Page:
War and Conflict

Healing the trauma of war, violence, and extremism

Our programs in Kosovo, Israel, and Gaza have pioneered the role of mind-body medicine in improving health and quality of life for both children and adults in communities traumatized by war. We are developing similar programs in Central Asia and South Sudan.

Our work in Israel and Gaza

With parallel programs in Gaza and Israel, we are helping communities address the population-wide trauma that comes with war and violence. Since 2005, we’ve partnered with more than 200 organizations trained over 1,000 caregivers, educators, and community leaders to bring healing tools to 280,000 Gazan children and adults. Through our current initiative, Hope and Healing for Gaza Schools, we are training educators to integrate our mind-body approach into curricula and daily routines. Our aim is to make self-care and mutual support an essential part of the educational experience of all 250,000 children in Gaza’s public school system.

I used to hate sleep because I had terrifying dreams. After I joined the Mind-Body Skills Group and practiced these skills, I got rid of the nightmares. Now I wake up feeling energized and optimistic.

– Student, North Gaza

Our work in Central Asia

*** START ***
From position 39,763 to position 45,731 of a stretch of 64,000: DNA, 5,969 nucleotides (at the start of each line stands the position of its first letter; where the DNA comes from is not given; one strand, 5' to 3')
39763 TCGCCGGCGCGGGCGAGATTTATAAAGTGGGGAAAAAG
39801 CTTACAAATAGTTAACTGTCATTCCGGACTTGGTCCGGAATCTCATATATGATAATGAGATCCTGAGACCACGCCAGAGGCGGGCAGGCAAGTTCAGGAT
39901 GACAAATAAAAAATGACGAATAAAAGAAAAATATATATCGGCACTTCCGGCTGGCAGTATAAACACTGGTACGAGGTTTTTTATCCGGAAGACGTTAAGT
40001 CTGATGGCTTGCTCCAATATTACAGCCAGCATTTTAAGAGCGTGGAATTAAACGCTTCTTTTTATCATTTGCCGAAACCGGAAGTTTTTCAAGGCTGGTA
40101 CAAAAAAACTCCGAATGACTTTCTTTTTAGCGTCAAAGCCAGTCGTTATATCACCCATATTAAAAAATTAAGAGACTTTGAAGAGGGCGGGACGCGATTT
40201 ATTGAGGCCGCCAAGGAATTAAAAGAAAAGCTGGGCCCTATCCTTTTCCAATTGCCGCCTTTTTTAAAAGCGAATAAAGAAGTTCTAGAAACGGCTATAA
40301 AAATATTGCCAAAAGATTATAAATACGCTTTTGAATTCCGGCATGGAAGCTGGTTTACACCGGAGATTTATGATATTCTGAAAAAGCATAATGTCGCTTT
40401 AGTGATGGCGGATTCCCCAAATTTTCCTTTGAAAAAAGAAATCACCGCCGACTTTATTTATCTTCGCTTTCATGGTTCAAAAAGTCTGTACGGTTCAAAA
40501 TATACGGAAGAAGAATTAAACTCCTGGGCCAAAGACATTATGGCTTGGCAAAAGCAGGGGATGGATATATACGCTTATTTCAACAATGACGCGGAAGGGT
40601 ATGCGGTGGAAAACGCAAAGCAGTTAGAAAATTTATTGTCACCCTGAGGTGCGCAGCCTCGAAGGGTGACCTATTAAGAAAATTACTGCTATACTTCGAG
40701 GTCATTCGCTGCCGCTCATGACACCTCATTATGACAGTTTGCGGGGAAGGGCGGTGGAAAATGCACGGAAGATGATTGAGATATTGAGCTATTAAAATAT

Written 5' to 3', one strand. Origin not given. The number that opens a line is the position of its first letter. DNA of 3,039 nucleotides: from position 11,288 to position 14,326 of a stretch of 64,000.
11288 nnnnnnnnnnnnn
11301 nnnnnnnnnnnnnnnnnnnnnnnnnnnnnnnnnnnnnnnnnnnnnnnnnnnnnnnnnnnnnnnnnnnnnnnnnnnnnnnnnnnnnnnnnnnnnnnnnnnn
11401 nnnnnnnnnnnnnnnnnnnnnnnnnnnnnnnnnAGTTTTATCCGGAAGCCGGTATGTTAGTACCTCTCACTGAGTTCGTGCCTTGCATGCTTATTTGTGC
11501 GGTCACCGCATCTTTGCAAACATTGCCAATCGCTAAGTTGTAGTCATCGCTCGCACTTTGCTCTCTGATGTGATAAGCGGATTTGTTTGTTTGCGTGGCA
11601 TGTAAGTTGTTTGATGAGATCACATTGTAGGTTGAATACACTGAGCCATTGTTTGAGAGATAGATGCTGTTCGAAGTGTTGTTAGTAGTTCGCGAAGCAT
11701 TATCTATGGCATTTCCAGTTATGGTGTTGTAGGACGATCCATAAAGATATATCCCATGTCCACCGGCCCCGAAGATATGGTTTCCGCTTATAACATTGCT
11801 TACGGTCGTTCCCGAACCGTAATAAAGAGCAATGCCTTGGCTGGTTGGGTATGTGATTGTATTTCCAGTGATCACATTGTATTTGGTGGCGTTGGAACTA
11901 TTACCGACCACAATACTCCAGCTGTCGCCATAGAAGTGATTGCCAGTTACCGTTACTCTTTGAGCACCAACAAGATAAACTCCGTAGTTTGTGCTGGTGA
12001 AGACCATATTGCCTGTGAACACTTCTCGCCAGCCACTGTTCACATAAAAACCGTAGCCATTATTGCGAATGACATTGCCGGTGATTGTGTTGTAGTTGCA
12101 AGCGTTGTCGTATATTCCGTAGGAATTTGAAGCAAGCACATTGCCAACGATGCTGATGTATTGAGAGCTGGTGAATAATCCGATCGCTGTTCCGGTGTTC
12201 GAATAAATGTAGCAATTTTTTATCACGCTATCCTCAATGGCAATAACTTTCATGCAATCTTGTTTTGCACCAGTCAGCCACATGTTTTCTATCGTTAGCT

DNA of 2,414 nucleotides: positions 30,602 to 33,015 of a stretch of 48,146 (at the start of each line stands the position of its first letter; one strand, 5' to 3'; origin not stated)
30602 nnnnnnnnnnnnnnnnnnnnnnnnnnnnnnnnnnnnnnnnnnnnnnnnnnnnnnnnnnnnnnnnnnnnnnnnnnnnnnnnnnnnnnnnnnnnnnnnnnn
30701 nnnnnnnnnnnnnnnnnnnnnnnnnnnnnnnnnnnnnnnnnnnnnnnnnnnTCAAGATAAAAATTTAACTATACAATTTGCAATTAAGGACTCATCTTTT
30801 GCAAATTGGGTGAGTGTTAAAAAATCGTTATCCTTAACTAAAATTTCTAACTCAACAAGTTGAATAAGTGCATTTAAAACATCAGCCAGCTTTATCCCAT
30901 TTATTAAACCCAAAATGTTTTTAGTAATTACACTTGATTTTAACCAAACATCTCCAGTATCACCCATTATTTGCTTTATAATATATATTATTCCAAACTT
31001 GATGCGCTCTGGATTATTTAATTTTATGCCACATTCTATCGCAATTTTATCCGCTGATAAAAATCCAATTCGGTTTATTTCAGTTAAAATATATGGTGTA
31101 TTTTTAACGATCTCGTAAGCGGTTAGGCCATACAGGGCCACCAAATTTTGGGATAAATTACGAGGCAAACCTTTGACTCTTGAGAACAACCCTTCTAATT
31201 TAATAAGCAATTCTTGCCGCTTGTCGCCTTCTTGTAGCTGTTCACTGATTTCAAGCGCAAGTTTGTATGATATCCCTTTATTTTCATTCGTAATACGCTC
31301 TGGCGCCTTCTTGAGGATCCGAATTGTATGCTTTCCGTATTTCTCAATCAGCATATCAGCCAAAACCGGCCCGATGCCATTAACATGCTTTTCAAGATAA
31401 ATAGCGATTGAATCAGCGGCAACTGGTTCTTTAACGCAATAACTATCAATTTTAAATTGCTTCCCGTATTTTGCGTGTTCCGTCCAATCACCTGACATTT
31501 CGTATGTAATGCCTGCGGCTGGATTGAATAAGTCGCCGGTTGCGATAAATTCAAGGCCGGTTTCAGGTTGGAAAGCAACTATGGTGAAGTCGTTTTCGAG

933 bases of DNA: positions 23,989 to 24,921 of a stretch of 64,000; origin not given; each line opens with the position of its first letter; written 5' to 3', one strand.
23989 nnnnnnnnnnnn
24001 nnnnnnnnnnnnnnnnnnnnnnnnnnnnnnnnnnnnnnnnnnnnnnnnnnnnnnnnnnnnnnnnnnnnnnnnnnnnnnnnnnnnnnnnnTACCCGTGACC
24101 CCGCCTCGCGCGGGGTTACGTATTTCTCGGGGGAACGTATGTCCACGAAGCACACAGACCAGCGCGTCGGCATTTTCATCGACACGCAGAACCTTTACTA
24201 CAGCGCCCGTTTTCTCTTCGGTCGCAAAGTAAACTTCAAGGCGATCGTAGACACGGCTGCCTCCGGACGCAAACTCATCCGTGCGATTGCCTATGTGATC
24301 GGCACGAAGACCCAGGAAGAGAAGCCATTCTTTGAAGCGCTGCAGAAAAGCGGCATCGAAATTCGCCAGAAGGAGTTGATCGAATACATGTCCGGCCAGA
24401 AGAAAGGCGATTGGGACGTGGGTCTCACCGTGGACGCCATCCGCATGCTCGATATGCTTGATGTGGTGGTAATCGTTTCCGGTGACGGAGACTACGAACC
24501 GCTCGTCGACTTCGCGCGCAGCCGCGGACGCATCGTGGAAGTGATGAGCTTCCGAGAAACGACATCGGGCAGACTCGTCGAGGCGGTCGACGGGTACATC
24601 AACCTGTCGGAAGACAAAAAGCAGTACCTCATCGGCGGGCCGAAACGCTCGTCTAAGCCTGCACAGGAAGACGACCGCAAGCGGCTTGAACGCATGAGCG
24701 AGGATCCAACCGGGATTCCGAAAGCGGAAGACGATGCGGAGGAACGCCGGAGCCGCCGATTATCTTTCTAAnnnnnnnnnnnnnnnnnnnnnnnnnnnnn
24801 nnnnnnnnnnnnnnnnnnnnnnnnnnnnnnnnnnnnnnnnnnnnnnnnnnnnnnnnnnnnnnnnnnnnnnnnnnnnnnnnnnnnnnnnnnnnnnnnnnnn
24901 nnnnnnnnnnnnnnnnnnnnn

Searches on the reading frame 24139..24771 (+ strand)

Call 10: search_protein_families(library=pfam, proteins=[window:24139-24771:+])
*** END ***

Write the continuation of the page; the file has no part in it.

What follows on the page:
In partnership with the United States Institute of Peace (USIP) and Search for Common Ground (Search), we are implementing a program to build a trauma-informed psychosocial support infrastructure in Central Asia. In 2021, our team traveled to Bishkek, Kyrgyzstan to continue training caregivers and community leaders serving to reinforce rehabilitation and reintegration efforts of Central Asia repatriates from zones of armed conflict, and their families.

In September 2021, a diverse group of professionals from across the region completed our online Professional Training Program. During this month’s Advanced Training Program, 31 participants learned to facilitate Mind-Body Skills Groups and incorporate mind-body techniques in their work reintegrating former members of extremist groups and their families.